Anonymous apps popular among high school students continue to create problems for administrators looking to root out cyberbullying and threats of violence.
Many districts hesitate to integrate social media into district policies because administrators fear cyberbullying, class distractions or other negative consequences. But administrators embracing the new tech tools say social media enhances student and community engagement.
A district’s website presents contrasting demands. It needs to be a constant digital presence: always up and always available. Yet its content and functionality are ever changing.District leaders solve this challenge in several ways.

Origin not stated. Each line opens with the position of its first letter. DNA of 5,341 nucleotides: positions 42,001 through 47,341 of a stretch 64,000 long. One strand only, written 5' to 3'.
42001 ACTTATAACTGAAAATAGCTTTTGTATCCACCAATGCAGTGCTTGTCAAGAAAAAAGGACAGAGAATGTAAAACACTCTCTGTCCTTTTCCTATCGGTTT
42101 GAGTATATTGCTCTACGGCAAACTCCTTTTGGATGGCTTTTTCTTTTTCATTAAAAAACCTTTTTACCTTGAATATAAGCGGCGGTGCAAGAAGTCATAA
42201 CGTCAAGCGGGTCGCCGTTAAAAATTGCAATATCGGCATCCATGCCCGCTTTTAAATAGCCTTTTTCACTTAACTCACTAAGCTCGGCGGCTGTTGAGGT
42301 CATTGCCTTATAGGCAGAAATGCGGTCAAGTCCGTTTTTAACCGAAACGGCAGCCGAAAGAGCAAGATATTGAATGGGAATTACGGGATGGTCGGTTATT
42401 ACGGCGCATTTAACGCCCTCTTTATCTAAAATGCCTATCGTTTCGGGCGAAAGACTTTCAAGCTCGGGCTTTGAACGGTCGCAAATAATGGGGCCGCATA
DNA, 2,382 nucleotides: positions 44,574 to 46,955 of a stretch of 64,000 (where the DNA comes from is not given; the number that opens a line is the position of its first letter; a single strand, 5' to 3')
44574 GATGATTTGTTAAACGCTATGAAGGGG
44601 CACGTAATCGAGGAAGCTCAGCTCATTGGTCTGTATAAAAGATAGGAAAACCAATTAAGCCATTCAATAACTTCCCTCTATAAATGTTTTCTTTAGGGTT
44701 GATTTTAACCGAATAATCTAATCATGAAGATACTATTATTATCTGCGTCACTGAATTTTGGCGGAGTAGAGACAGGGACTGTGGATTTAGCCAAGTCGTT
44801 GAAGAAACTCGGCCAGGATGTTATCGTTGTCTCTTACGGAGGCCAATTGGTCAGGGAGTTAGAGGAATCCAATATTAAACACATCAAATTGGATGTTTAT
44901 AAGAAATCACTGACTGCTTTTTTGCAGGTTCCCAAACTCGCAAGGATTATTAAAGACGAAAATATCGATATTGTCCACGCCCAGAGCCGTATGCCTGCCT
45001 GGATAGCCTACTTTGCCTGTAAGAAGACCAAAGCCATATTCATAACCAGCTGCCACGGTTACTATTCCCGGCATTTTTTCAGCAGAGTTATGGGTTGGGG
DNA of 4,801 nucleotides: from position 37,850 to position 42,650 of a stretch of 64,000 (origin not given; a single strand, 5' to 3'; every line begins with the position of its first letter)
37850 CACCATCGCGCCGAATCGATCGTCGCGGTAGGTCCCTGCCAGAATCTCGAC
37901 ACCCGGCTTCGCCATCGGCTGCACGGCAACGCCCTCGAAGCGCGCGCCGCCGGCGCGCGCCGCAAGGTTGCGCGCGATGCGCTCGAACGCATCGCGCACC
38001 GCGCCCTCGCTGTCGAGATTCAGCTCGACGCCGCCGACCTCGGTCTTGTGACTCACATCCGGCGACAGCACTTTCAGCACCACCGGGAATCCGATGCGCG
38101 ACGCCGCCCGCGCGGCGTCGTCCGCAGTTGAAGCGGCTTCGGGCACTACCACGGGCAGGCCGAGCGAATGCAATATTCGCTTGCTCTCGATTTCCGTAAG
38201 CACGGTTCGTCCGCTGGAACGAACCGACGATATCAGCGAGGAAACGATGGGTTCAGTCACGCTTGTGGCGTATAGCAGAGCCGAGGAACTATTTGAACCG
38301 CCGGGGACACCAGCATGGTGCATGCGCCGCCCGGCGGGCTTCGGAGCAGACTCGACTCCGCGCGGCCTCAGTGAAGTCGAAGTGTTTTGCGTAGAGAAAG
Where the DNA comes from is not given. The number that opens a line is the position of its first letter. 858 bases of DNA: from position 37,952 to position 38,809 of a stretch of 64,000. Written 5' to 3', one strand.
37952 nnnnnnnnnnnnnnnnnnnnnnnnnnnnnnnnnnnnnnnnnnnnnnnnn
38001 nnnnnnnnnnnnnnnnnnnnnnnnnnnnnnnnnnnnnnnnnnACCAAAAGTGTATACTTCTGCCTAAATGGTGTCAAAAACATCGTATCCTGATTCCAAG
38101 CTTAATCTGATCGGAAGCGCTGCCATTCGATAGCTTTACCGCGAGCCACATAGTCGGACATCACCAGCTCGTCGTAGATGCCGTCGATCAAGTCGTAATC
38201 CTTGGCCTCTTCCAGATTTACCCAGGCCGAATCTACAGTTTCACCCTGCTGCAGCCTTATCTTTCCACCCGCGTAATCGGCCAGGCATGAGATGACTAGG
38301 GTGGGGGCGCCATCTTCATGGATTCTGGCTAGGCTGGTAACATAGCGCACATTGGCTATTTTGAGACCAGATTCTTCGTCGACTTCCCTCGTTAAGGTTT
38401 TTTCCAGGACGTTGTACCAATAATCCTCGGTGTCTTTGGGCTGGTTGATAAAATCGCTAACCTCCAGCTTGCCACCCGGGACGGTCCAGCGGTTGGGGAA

Test scores have improved and online bullying incidents have been virtually eliminated at a California school that added weekly digital literacy instruction to its curriculum five years ago.
In response to an online bullying incident in 2010, parent Diana Garber and Journey School, a public K8 charter with 400 students in California’s Capistrano USD, created the Cyber Civics curriculum for the middle school grades.